14 Million People Under Flood Warning As Storm Batters Mid-Atlantic
More than 14 million people are under a coastal flood warning early Saturday after heavy rains and strong winds unleashed flooding across the Washington, D.C.-Maryland-Virginia area on Friday.
“The neighbors who have been here a long time say it hasn’t been this high since Isabel, and in their lifetime, that’s the only time it’s been this high,” Baltimore County resident Tyler Fields told WJZ Baltimore. Fields was referring to Hurricane Isabel, which battered the area in 2003.
“While a bulk of the heavy rainfall has concluded, additional rain will track from south to north tonight,” the National Weather Service (NWS) in the Washington-Baltimore region tweeted late Friday. “Additionally, tidal/coastal flooding continues with moderate to major flooding in the forecast! Water levels remain elevated through at least Sat.”
Along with the rain, strong winds were a significant factor in the flooding, pushing water up the Chesapeake Bay and Delaware Bay, which caused flooding along the coasts of Maryland and Virginia. There were also reports of coastal flooding in Delaware and New Jersey.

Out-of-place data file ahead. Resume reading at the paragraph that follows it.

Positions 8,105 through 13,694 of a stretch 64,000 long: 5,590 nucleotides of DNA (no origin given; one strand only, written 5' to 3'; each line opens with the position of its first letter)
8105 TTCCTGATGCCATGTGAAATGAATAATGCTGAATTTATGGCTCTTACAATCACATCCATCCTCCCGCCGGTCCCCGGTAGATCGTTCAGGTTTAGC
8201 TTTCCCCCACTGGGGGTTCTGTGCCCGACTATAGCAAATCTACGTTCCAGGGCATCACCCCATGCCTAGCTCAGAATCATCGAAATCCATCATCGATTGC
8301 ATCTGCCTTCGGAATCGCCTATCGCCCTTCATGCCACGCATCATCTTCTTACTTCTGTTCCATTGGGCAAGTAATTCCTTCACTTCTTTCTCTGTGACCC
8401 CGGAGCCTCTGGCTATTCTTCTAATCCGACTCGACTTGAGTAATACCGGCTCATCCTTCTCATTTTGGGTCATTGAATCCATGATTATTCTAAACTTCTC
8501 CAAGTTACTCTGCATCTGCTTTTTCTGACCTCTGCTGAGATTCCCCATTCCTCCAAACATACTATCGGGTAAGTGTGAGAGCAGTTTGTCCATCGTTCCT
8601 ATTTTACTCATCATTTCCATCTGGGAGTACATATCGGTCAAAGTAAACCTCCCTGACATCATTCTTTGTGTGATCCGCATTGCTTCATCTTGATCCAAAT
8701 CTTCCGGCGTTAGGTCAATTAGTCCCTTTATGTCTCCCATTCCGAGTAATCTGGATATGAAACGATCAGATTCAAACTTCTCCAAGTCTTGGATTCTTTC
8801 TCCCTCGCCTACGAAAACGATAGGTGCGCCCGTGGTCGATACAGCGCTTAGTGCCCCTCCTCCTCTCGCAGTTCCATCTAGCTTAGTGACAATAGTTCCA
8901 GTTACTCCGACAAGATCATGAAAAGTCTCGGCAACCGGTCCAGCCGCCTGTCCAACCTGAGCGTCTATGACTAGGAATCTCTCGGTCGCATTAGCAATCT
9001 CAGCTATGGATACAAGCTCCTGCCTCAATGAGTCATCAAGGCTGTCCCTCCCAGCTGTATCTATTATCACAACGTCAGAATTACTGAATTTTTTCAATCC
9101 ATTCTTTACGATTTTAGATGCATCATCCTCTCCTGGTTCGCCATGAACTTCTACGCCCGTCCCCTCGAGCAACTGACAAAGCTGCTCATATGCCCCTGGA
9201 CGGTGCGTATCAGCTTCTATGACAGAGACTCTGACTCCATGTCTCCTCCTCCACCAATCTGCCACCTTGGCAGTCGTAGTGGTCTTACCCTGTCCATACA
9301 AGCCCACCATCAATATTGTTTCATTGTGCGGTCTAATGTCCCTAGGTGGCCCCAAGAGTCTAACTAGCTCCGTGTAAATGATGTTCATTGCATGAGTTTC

Here are some of the key points of the weather event via WaPo:
- Coastal flooding has resulted in 2 to 4 feet of inundation along the shores of the tidal Potomac River and Chesapeake Bay. In some areas, the highest water levels and most severe coastal flooding are anticipated late Friday night into the predawn hours Saturday at the next high tide. Water levels should gradually fall over the weekend.
- On Friday afternoon, Old Town Alexandria recorded its third highest tide on record, and highest since 2003.
- One to two inches of rain fell across the region, with some flooding of small streams. A little more rain is possible this evening before tapering to scattered showers overnight.
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